Nippon Steel Ups Effort to Woo US Steel Workers, Politicians

(Bloomberg) -- Nippon Steel Corp. is stepping up efforts to win over US workers and politicians for its $14.1 billion takeover of United States Steel Corp. despite stiff opposition from union leaders and the Biden administration.

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Japan’s top steelmaker is sending Vice Chairman and Executive Vice President Takahiro Mori to Pittsburgh next week where he’ll meet with local staff and elected officials, said people briefed on the matter. It’s also dispatching technical teams to review US Steel mills as the firm assesses how it can boost investment and labor commitments to convince union leaders and authorities of the deal’s merits, the people said.

The Japanese company confirmed a US visit, but declined to comment on details. “We will continue to engage in dialogue with relevant stakeholders,” a spokesperson said.

Nippon Steel agreed to buy US Steel in December, but opposition from the United Steelworkers and President Joe Biden has left investors uncertain of the deal’s fate. Biden last month vowed to keep US Steel American-owned, in front of union workers ahead of November’s election.

While Nippon Steel would like to complete the deal before the election, it may have a better chance to garner support afterward given “the USW’s current political leverage will disappear,” Mori told analysts earlier this month. US Steel recently pushed back the expected time frame for completion to the second half of the year.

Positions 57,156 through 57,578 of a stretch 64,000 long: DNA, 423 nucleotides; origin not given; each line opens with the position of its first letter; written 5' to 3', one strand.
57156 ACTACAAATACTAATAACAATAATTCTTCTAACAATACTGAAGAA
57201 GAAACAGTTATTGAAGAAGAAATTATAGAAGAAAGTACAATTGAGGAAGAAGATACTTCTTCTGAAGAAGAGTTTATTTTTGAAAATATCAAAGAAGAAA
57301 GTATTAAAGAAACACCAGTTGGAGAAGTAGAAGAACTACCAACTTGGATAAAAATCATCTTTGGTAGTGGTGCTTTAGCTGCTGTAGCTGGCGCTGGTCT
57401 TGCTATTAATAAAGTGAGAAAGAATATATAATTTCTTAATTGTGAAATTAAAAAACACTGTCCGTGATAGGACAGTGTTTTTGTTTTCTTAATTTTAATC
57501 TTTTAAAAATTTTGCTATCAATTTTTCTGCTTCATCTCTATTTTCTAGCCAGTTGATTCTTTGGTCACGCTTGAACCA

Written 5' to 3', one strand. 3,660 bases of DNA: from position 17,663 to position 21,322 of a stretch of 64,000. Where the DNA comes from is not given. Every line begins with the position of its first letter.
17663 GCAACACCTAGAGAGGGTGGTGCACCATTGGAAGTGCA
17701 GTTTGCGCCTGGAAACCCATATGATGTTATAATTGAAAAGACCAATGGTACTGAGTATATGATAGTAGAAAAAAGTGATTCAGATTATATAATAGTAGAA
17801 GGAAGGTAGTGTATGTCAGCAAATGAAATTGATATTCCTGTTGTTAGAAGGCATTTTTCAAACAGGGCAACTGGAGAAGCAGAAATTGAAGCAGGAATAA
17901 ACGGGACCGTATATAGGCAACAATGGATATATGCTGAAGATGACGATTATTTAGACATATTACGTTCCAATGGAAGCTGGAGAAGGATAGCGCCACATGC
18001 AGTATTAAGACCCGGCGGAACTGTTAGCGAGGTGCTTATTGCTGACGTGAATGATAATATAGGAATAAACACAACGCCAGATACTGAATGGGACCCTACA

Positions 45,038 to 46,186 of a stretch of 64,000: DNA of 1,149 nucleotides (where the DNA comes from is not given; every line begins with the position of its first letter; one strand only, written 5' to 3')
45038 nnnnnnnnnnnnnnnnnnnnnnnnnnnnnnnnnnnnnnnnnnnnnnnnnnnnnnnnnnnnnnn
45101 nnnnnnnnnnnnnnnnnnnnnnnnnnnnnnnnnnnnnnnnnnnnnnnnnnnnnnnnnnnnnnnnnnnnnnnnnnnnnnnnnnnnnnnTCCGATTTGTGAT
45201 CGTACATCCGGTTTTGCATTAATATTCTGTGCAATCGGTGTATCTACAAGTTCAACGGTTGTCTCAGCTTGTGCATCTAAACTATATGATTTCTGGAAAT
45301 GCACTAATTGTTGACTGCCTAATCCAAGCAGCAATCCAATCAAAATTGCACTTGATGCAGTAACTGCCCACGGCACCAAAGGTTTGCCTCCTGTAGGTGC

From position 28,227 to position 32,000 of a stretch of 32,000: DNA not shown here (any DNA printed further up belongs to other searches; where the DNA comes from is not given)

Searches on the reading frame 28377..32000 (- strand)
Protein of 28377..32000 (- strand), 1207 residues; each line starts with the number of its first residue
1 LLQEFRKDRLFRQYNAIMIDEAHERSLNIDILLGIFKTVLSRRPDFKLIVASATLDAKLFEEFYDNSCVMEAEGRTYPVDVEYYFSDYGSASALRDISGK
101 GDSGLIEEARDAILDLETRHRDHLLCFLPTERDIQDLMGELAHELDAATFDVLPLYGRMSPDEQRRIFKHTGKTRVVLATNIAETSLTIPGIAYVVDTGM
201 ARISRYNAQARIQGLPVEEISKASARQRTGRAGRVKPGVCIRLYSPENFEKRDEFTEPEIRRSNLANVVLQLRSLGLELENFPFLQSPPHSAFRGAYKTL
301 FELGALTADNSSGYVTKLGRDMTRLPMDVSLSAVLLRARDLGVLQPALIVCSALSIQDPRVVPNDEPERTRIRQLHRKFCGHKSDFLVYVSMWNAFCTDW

USW President David McCall has rebuffed efforts by Nippon Steel to continue discussions. The veteran union leader says the firm’s plans raise national defense concerns and its commitments are conditional to broader business plans that tend to change. Nippon Steel denies those assertions.

Options for sweetening Nippon Steel’s offer to unions include increasing a $1.4 billion investment pledge and providing greater guarantees around the labor agreement, said people familiar with the company’s thinking. Separately, Nippon Steel has hired banks to raise as much as $1.6 billion via bond sales and loans.

Meanwhile, US Steel, whose shareholders approved the transaction last month, has been holding meetings with employees to discuss Nippon’s investment plans and “correct any misperceptions,” the company said in a statement. On Friday, the USW accused the firms of misleading workers by alleging concerns over labor obligations had been laid to rest. “We will continue to fight to enforce our contracts and keep our communities and country safe,” the union wrote.

Another American steelmaker, Cleveland-Cliffs Inc., is hoping US authorities block Nippon Steel’s takeover. Cliffs Chief Executive Officer Lourenco Goncalves said he still wants to buy US Steel or some of its assets after losing a bidding war to the Japanese firm.

The Nippon bid for US Steel is up for review by the Committee on Foreign Investment in the United States, or CFIUS. It’s also subject to a national security review despite Japan being a close ally.

--With assistance from Guillermo Molero and Shoko Oda.

(Adds Nippon Steel comment in paragraph 3)

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